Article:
23 Feb Happiness…can not be assumed
As the Chief Happiness Officer of The Happiness Institute and as someone who’s picked up the nick-name “Dr. Happy” there are many out there who assume that I’m always blissfully and joyfully happy…
…well, I’m not!
I don’t see this as in any way reflecting a failure on my behalf; or that I’m not doing my job; or that I don’t practice what I preach; or that the principles I practice don’t work.
I do work hard at my happiness and my job and I do believe in what I preach and I know that the principles I espouse are effective…
…but nothing works all the time and nobody is happy all of the time! That’s just a fact of life and it’s important to note, as I have many many times before, that it’s perfectly normal and appropriate to experience distress from time to time, to feel frustrated or sad from time to time, and to be angry or down on occasions. There’s nothing at all wrong with having these emotions (as long as they don’t become too extreme or cause too many problems in which case you might like to consider making changes) but what is problematic is not managing them as quickly or as effectively as possible.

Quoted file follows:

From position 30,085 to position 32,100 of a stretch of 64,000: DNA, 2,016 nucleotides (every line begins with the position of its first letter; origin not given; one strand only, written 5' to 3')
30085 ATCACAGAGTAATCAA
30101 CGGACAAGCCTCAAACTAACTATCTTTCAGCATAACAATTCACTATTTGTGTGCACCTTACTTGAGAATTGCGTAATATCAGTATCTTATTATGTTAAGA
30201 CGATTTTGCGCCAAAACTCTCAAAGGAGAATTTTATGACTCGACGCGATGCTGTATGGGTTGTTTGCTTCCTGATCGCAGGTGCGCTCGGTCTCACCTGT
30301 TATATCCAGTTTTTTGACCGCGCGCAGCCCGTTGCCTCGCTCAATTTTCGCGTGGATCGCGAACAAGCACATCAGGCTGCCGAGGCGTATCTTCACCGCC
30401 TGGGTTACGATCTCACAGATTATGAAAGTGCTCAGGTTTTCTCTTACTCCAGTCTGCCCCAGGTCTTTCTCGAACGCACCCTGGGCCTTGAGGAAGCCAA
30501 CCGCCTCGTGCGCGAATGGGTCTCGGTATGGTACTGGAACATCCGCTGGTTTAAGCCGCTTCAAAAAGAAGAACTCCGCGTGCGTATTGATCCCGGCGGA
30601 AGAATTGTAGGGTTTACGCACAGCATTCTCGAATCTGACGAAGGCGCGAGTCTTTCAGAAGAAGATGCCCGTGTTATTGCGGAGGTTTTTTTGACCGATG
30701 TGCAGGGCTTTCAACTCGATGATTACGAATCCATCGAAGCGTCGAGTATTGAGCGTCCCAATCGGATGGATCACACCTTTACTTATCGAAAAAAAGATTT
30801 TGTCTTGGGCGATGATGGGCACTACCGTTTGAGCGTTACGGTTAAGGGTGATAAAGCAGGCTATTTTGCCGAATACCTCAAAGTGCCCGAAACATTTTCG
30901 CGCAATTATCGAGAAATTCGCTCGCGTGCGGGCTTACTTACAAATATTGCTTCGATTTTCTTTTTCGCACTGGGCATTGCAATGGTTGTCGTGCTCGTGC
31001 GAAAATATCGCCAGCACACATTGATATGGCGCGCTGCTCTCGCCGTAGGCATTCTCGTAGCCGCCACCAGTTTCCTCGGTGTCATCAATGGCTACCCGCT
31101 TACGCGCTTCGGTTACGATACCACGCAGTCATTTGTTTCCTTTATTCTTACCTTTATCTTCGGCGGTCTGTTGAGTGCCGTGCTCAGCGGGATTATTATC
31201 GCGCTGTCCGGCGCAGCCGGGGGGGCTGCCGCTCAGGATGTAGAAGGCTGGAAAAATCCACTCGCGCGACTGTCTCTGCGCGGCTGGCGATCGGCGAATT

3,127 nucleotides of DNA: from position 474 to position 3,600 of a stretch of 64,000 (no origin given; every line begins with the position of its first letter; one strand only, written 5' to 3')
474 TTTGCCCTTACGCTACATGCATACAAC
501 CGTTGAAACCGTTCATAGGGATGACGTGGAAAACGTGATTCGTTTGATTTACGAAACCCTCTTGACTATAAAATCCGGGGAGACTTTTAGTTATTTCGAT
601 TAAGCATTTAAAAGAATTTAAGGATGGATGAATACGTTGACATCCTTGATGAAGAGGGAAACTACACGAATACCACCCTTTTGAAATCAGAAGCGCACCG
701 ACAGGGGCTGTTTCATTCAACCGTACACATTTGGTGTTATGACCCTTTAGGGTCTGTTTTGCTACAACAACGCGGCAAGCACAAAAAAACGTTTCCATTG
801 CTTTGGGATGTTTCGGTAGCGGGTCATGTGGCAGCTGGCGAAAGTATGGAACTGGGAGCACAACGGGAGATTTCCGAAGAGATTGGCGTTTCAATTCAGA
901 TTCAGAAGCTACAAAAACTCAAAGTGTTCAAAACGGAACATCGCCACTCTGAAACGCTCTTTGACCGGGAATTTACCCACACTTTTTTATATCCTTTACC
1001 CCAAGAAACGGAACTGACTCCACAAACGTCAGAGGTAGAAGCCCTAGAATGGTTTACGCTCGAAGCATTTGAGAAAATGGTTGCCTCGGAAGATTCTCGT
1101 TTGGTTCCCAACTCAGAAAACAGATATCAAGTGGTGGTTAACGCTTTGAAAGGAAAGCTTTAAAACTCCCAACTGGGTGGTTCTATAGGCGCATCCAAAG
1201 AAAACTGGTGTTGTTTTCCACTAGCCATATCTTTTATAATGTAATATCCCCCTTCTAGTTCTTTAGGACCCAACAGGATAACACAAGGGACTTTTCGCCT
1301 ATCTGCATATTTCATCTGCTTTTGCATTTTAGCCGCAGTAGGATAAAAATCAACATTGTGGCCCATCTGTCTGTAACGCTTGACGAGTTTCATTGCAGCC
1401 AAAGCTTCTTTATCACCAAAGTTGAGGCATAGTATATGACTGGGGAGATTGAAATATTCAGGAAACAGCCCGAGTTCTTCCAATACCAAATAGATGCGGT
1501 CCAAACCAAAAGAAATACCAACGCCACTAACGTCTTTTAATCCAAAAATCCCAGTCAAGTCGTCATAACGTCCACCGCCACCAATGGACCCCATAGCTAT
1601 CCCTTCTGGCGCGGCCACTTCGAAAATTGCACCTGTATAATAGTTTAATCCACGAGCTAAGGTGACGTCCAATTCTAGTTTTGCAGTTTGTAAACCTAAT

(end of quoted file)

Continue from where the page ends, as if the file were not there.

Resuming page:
Which is what I learned this morning and as part of this, that one of the key causes of distress may well often be misunderstanding and the making of assumptions. Let me take you back a few steps…
…yesterday I experienced a degree of distress associated with an interaction I had with a close colleague. This is someone I trust and respect and 99% of the time work very well with. But on this occasion, almost certainly because we were both very busy and didn’t communicate properly, we both became frustrated about a particular issue.
To move forward 24 hours, everything is resolved, I’m feeling 100% better about the whole situation, and a positive plan is in place to remedy the relatively minor (but still significant) issue at the heart of this post.
So what is this all about?
It all came down to her assuming I meant something (which I didn’t) and me assuming she was thinking something (which she wasn’t). Clear and open communication clarified things within minutes and, notably, restored happiness all around.
So be careful of mind reading and of making assumptions; when unsure and/or upset about something talk to the relevant person. Happiness is a valuable commodity…protect it and foster it by talking and assume only that assumptions are typically unhelpful!